Spring Reading Recommendations

I've read 40 books since I last posted (9 MONTHS AGO, where have I been?) and these are the books I keep pushing on people. All of the below were 4.5 stars AT LEAST and I wish I could read all of them again for the first time.  

The book you and your dad can both obsess over: 

Killers Of the Flower Moon by David Grann is a non-fiction read about mass murders in the 1930's of the Oklahoma tribe Osage Indians. I've passed it along to about 6 people and have not been wrong about the recommendation yet. 

The book to love forever, seriously:

Pachinko by Min Jin Lee is one of the best books I have read, ever. A sweeping novel that follows multiple generations of a Korean family living in Japan, starting in the 1930's. I cannot recommend it enough, if you loved Homegoing or A Little Life, you will love this, I absolutely promise you. 

The book to finally introduce you to graphic novels (also, if you love True Crime, you'll love this):

My Friend Dahmer by Derf Backderf is crazy. The author and illustrator went to highschool and was FRIENDS with Dahmer, so the entire book is first hand account about their latter years of adolescence, when Dahmer first started killing. The illustrations are great, the story is creepy. 

The book to break your heart and cling to for the anxiety friends out there:

Turtles All the Way Down by John Green is about a high schooler navigating life with extreme anxiety. It's so beautifully articulated and doesn't read as a YA novel AT ALL.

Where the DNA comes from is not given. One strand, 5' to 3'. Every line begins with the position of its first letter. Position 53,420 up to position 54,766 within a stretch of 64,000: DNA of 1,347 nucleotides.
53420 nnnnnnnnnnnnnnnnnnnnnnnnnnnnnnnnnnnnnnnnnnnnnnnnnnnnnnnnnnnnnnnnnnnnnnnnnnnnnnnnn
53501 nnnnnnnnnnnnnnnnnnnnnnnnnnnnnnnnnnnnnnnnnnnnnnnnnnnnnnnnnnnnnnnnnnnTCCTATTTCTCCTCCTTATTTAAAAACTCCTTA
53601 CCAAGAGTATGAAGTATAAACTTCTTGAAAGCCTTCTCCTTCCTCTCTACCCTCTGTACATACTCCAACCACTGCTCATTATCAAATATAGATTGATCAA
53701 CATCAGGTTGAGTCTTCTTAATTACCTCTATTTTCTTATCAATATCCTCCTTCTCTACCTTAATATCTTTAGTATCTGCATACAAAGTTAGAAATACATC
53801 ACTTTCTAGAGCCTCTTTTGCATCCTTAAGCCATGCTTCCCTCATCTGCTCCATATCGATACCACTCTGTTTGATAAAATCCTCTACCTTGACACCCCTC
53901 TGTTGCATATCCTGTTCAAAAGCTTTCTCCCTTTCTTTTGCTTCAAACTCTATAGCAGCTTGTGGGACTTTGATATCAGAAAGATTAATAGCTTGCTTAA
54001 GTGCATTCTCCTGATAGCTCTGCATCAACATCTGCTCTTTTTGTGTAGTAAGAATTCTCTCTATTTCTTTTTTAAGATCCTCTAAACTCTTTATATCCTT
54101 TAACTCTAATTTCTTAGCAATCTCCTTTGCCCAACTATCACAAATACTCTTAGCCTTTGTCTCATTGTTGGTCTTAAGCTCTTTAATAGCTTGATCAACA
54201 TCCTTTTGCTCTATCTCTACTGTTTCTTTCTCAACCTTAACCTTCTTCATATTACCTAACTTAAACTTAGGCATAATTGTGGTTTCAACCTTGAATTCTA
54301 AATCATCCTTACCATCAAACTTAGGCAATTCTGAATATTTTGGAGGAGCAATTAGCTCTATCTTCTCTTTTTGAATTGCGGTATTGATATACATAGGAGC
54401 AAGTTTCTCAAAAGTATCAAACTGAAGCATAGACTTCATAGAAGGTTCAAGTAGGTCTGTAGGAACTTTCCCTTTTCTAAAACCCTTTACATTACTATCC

The book to satisfy your romance craving:

Do you love a a good romance read? Who Do You Love by Jennifer Weiner might be for you. It follows two lovers who meet when they are kids and keep running into each other for the rest of their lives, *cries.*

The book to articulate always feeling a bit wonky:

If you love short stories, you probably will really like Homesick For Another World by Otessa Moshfegh. I have always gone in waves of having these feelings of melancholy that echos that gut feeling of homesick, but there isn't really a word to articulate it; this book articulates it. 

The true crime book to keep you up until you finish every single last page:

If I Can't Have You by Gregg Olsen has been one of my favorite true crime reads ever. I couldn't believe I had never heard the story about the murder of Susan Powell which just kept unfolding. 

The book to better understand your friend's miscarriage:

The Rule Do Not Apply by Ariel Levy is a memoir so unique I had no idea where it was going. To note, it doesn't actually focus on a miscarriage, that doesn't happen until the last half, but it really shook me and was so beautiful and raw. It's pretty short, I read it in a few sittings and would suggest for those of ya that like literary fiction. 

The book to make you cry and hold your loved ones a little tighter:

My Lovely Wife in the Psych Ward by Mark Lukach is beautiful. The memoir follows the newly married couple that struggles to survive through the wife dealing with schizophrenia suddenly in her mid twenties. I listened to the audiobook that was narrated by the husband himself, it was fantastic, not too long, and would be great for a long drive. 

The book to swallow in one sitting for its unique and beautiful plot: 

This Is How It Always Is by Laurie Frankel is so unique and unlike any story I have read that I didn't want it to end. I listened to it and highly suggest the audiobook, the narrator was incredible. The story follows a transgender child and how the family navigates through it all. 


I only post my best-of and suggested reads on this blog, but if you want to chase me around NYC + follow all the 7 books (give or take) I am always cycling through, head on over to my instagram!